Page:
Always a Teacher

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By Christy Brudin

Teaching is not just a job, or even a profession. For the great practitioners of the trade, teaching is a calling—a calling to learn, to educate, and above all, to inspire. Charles “Charlie” Scanzello heeded the call to the classroom early. He became a Professor of Music at Kutztown University in 1970.  Today, his classes are smaller and less formal, but no less inspired. Now a resident at The Oaks, a senior living community specializing in memory impairment operated by Genesis HealthCare, Charlie leads both music and poetry classes for his fellow residents.

Located on the outskirts of Philadelphia in Wyncote, Pa., The Oaks offers secured dementia care in a nurturing, home-like environment. As part of the Genesis HealthCare network, The Oaks is backed by the largest long-term care provider in the United States.

Charlie had a long and successful career at Kutztown University from 1970 to 1996. After retiring, he had more time to devote to writing poetry, and he has always been eager to share his talents.

“He is always playing or writing,” said his wife, Angela Scanzello. “Charlie has always been a performer, and he just loved being in the classroom, and he loves having an audience now at The Oaks.”

Charlie and Angela Scanzello met on a blind date set up by his brother-in-law. The young couple visited an exhibit on Italian commercial art at the University of Pennsylvania. That blind date led to a brief courtship and a long marriage. Charlie and Angela will celebrate their 53rd wedding anniversary in June.Always a teacher

After settling near Kutztown University, the Scanzellos had three children, two sons and a daughter. Following several years of teaching at the community college level, Angela received her Ph.D. and became an English Professor at the University.

Over the years, Charlie started to experience some medical problems. He is a diabetic and has congestive heart failure.  He also suffers from vascular dementia. As his medical needs increased, Angela began to assume more caregiving duties.

Charlie’s first visit to The Oaks was for a respite stay. The respite stay gave Angela a much-needed reprieve from caregiving and allowed her to pursue her interest in painting during a weeklong workshop. When Angela started to experience some vision problems which prevented her from driving Charlie to his many doctors’ appointments, the family decided that it was time for him to move to a community where he could receive fulltime, professional care. They again turned to The Oaks.

The Scanzellos’ daughter, Dr. Carla Scanzello, originally found The Oaks while researching personal care communities near her home. As a medical doctor, she knew that the community could provide the care and secure environment her father needed.

Unlike the dementia care units inside more traditional personal care facilities, The Oaks is able to offer distinct levels of care to residents with early and mid-stage dementia, as well as those with end-stage dementia. With a singular focus on treating residents with dementia, the community can provide the staffing levels and facility set up necessary to meet the changing care needs of residents.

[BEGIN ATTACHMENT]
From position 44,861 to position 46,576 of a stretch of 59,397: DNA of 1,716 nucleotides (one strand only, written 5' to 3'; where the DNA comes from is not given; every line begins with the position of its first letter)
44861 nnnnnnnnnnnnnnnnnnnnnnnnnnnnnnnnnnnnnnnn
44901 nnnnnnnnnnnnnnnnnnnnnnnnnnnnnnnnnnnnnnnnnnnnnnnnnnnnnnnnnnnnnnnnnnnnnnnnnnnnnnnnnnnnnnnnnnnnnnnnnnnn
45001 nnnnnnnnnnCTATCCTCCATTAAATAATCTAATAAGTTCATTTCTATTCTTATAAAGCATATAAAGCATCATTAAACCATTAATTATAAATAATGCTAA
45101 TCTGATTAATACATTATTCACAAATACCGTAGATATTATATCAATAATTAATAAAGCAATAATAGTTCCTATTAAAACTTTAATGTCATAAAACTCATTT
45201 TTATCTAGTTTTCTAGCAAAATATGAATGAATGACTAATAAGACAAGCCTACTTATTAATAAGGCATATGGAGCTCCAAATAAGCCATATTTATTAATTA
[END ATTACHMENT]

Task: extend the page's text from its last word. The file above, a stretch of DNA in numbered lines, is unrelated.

“We have a dedicated recreation staff, with a staff person focused solely on planning a full-day of activities for early-stage residents, and a staff person focused solely on planning a full day of activities for late-stage residents,” explained Luanne Crispo, Marketing and Admissions Director at The Oaks. “This higher concentration of staff members means we can meet residents where they are and ensure that they achieve their highest possible level of engagement and functioning.”

Beyond activities, The Oaks also offers a unique environment. The main building of the property is a beautiful stone structure complete with turrets that was built in 1908. Inside the historic building, residents enjoy modern care and amenities. With licensed nurses on duty 24 hours a day, the community is always ready to provide for any resident’s needs. The Oaks also offers a secure garden area, so residents can spend time outside independently, while still remaining safe. Finally, residents enjoy a high degree of privacy, with all private rooms and bathrooms. Qualified caregivers assist residents with all the necessary activities of daily living, including showering, right in the comfort of their private rooms. In addition to the quality care offered on-site, since The Oaks is part of the Genesis HealthCare network, the community can also offer a continuum of care including long-term nursing care and rehabilitation by partnering with nearby sister communities.

Since moving, Charlie has adjusted quickly to his new home. His poetry classes and accordion performances are prominently featured on the daily activity calendar and are extremely popular among the residents. “We want our residents to remain as independent as possible,” said Crispo. “Charlie is an excellent example of how our residents can flourish in this environment. As soon as he is in front of his peers, the professor in him comes out, and he commands attention.”

Angela agrees. “I talk to him every day, and he is very happy. He has never had a complaint,” she said. “I think he has adjusted so well because they are giving him the opportunity to teach, and he is always teaching somebody something.”

Charlie’s return to the classroom at The Oaks has been a resounding success—both for him and his students. He provides engaging activities and interactions for his fellow residents, while pursuing his lifelong passions for the arts and education. At this point, there is no doubt that Charlie Scanzello will always be called to the classroom, and that his students—regardless of their age or ability—will always leave his classroom inspired.

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